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The determination of past successional stages, as well as the factors triggering succession, is crucial for the understanding of forest dynamics and the design of current and future management and conservation strategies. Shifts between successional stages can take decades or even centuries to occur because of tree longevity; therefore palaeoecological studies are important tools for their study. The present research involved the palaeoreconstruction of a transitional forest dominated by Pinus-Carpinus-Quercus in west-central Mexico over the last ~1230 years. The proxies employed include fossil pollen, microscopic fossil charcoal, magnetic susceptibility and organic matter content evaluated by multivariate techniques. The findings reveal that an initial cloud forest stage developed from 1230 to 1050 cal. yr BP. This stage was then interrupted for ~400 years (1050-690 cal. yr BP) when a regional climate change event decreased the number of cloud forest taxa and increased herbaceous taxa including Asteraceae, Poaceae, Plantago and Zea. The cloud forest stage recovered at 690 cal. yr BP and the community has persisted to the present time, yet this stage is dominated by human-induced taxa such as Pinus and Acacia. Whilst the dynamics of individual taxa were related to forest fires and soil erosion, changes between community types were related to an interval of regional climate change (greater aridity) that occurred between 1050 and 690 cal. yr BP. Results from this study indicate that, in order to preserve the cloud forest stage, human disturbances such as logging and agriculture should be excluded; a conservation strategy established in the transitional forest in recent years. © SAGE Publications 2011.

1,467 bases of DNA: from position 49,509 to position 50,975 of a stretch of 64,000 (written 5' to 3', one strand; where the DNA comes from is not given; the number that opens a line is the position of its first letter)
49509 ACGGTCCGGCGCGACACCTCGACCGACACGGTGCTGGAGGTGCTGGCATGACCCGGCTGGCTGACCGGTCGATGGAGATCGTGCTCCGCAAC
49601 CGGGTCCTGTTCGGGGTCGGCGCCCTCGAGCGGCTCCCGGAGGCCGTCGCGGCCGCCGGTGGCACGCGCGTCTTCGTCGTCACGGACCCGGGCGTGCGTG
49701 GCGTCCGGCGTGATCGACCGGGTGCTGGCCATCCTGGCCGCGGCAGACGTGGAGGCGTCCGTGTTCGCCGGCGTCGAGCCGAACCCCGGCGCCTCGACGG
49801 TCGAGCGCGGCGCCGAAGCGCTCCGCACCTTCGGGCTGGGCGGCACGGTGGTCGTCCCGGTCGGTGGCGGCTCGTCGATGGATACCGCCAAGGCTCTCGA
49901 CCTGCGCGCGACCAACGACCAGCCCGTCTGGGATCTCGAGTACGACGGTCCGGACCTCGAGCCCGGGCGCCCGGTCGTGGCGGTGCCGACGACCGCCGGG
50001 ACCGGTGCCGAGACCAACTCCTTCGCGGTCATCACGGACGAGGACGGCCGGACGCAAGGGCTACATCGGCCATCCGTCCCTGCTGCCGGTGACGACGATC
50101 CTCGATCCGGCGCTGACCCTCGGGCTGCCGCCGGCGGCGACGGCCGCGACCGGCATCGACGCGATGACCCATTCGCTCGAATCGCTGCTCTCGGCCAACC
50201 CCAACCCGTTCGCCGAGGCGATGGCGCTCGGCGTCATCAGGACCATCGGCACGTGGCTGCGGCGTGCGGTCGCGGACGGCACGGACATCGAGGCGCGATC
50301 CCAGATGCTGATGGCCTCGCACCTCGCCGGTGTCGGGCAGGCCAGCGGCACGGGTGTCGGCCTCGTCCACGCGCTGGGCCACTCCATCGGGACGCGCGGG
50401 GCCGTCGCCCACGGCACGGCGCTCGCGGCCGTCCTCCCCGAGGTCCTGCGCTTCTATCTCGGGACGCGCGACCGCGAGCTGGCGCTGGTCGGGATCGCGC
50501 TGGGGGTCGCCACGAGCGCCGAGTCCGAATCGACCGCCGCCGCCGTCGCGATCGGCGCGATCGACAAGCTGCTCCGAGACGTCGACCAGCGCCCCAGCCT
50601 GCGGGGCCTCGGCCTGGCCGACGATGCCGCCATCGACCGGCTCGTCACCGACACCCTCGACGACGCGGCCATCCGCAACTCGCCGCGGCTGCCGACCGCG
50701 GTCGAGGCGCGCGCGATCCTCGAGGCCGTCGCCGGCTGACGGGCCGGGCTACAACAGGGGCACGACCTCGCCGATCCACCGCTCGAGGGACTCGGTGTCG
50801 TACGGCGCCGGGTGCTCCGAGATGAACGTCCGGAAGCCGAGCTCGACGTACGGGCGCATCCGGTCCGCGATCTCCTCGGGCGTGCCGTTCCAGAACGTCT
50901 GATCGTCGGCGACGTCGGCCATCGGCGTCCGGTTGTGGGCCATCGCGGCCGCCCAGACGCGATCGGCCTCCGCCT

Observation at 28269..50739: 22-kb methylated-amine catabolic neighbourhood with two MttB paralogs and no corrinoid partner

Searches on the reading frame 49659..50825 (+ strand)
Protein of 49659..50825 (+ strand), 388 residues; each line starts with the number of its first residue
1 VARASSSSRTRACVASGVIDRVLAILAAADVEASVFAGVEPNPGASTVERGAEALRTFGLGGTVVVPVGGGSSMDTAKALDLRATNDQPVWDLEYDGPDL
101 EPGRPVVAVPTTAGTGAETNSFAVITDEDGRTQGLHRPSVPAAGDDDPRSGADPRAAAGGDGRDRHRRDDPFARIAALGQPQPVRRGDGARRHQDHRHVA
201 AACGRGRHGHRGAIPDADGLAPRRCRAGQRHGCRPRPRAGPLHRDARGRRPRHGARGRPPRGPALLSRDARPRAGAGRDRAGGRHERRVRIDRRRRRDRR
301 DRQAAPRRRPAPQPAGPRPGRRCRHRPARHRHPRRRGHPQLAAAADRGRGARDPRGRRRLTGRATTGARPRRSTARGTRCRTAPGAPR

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Journal article



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143 - 153